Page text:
The tibia, fibula and talus meet to form a complex hinge that does move to a mild degree towards the inside and outside, as well as rotates clockwise and counter-clockwise.
Foot and Ankle Anatomy
Three bones of the ankle are surrounded by a thick layer of cartilage in the ankle joint and are held together by the ankle joint capsule, which supports, nourishes, and helps stabilize the ankle joint. In addition to the bony architecture of the ankle, ligaments hold the ankle together and give it stability and allow the ankle to function as a unit as it responds to the forces acted upon by the muscles about the leg. The ligaments on the inside and outside of the ankle limit excessive sideways motion of the ankle preventing a dislocation of unexpected forces move the foot in the wrong direction as occurs when someone trips or falls.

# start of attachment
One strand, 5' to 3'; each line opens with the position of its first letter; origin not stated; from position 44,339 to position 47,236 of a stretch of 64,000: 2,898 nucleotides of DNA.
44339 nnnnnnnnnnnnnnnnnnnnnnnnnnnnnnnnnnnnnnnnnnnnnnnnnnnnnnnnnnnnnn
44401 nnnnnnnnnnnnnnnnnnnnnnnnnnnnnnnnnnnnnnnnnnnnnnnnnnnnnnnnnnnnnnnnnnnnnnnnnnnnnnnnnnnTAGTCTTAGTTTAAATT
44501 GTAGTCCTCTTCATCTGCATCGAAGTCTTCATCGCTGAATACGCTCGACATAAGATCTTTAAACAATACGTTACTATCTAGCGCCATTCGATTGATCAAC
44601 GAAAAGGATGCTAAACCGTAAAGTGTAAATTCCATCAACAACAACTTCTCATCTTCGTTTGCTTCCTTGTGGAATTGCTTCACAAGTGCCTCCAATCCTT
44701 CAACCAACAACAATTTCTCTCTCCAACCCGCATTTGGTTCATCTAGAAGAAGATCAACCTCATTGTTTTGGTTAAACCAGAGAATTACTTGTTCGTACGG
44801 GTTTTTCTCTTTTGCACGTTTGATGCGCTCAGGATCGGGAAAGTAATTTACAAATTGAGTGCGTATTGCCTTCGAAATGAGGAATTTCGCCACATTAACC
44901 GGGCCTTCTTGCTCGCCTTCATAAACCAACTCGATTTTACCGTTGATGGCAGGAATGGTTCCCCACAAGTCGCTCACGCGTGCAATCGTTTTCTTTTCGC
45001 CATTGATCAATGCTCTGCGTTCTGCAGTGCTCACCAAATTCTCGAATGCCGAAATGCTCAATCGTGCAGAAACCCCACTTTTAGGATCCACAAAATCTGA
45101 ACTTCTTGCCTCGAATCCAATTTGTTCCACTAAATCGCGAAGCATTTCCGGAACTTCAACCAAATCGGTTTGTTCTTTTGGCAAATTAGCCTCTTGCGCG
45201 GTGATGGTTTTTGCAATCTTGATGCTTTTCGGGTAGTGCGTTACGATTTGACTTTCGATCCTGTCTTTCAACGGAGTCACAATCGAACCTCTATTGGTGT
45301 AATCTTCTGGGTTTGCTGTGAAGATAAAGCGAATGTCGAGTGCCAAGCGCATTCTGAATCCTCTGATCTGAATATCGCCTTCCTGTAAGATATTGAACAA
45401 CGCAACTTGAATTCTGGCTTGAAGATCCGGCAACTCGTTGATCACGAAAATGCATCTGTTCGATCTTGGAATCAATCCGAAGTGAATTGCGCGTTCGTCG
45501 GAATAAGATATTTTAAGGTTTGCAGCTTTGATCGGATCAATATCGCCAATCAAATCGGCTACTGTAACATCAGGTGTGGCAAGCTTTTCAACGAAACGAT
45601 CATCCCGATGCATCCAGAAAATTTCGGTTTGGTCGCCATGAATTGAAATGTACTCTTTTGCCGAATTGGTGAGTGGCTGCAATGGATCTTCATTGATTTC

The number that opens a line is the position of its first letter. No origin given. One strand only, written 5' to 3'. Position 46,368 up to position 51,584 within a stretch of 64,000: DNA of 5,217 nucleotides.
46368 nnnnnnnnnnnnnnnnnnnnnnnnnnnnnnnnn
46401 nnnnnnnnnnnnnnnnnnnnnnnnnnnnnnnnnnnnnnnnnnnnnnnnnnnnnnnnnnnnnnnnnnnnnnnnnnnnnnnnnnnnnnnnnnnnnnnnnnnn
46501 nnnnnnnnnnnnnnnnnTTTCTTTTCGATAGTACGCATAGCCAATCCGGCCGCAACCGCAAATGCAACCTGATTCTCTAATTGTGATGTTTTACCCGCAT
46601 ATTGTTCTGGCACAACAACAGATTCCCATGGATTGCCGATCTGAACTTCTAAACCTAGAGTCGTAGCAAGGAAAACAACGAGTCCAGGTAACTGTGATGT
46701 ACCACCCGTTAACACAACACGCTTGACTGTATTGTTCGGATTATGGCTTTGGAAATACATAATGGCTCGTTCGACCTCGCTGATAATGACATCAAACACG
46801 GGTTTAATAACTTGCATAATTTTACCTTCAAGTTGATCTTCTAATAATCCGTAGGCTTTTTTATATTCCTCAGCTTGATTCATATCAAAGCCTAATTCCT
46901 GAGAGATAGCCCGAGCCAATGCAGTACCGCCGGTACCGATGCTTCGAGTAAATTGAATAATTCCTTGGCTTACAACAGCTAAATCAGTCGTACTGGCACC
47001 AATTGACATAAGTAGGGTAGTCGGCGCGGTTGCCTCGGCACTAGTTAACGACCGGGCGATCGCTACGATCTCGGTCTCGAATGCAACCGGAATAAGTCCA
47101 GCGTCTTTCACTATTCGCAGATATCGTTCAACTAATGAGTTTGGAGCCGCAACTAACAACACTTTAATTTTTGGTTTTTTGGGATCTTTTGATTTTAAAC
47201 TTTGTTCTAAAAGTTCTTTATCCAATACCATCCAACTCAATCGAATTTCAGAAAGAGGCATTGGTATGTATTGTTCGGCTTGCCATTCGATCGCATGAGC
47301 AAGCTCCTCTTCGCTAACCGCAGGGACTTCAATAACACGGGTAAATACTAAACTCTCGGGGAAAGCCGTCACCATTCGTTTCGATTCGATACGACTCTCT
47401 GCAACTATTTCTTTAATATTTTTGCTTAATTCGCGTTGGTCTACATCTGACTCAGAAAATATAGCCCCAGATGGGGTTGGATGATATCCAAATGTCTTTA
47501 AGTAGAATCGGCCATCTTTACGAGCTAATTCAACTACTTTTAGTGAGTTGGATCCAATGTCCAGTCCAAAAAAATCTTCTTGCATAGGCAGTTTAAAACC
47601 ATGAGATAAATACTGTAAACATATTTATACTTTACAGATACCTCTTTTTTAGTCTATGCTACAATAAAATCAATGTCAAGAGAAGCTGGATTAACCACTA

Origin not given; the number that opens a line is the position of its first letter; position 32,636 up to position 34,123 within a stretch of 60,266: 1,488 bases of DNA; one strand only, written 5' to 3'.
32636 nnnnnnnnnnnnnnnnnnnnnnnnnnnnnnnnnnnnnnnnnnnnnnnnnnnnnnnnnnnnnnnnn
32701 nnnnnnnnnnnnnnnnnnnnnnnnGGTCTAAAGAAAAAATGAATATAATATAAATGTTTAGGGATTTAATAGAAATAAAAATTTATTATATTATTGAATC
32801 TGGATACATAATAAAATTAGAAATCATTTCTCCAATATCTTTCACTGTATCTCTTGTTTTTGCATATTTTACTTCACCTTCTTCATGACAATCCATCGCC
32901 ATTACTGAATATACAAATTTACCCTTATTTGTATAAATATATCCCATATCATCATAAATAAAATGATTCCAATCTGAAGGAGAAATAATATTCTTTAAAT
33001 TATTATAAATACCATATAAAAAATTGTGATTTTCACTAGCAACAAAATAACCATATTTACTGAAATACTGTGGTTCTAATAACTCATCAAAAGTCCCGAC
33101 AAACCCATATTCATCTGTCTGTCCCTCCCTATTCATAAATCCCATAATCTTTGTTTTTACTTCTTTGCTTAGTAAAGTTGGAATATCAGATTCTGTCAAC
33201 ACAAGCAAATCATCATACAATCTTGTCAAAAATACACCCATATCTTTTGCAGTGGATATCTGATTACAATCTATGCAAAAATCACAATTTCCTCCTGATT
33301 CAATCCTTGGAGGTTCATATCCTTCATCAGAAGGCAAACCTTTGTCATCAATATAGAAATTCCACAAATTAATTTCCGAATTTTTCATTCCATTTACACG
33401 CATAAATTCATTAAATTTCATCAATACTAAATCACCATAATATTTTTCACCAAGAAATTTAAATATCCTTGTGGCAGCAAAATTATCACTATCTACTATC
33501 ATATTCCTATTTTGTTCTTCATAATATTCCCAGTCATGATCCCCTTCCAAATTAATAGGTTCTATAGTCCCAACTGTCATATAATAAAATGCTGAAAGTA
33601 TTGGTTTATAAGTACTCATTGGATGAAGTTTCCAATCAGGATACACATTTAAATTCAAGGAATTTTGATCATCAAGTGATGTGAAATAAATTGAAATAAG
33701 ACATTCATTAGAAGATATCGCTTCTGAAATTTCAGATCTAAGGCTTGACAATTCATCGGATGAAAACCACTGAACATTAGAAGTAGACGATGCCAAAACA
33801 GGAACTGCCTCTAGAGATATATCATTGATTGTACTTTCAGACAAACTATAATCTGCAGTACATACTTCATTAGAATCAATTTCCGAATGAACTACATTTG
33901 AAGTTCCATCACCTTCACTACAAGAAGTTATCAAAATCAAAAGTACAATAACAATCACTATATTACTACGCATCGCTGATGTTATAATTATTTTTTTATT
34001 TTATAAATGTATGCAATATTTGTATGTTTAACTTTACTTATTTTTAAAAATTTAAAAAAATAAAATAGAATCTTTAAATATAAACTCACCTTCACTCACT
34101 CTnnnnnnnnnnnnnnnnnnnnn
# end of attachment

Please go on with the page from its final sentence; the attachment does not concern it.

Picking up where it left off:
Tendons that arise from the three compartments of the leg span the ankle joint to attach to the foot. There are three main muscles on the front of the leg whose tendons cross the ankle to attach onto the foot and are responsible for bringing the foot up. The calf muscles in the back of the leg attach to the back of the heel bone (calcaneous) through the Achilles’ tendon. There is one main muscle on the inside of the leg called the Tibialis Posterior that becomes a tendon at or near the level of the ankle that inserts onto the foot and is responsible for turning the foot inward towards the big toe. There are two main muscles on the outside of the leg that become tendons at or near the level of the ankle that inserts onto the foot that pulls the foot outwards towards the small toe.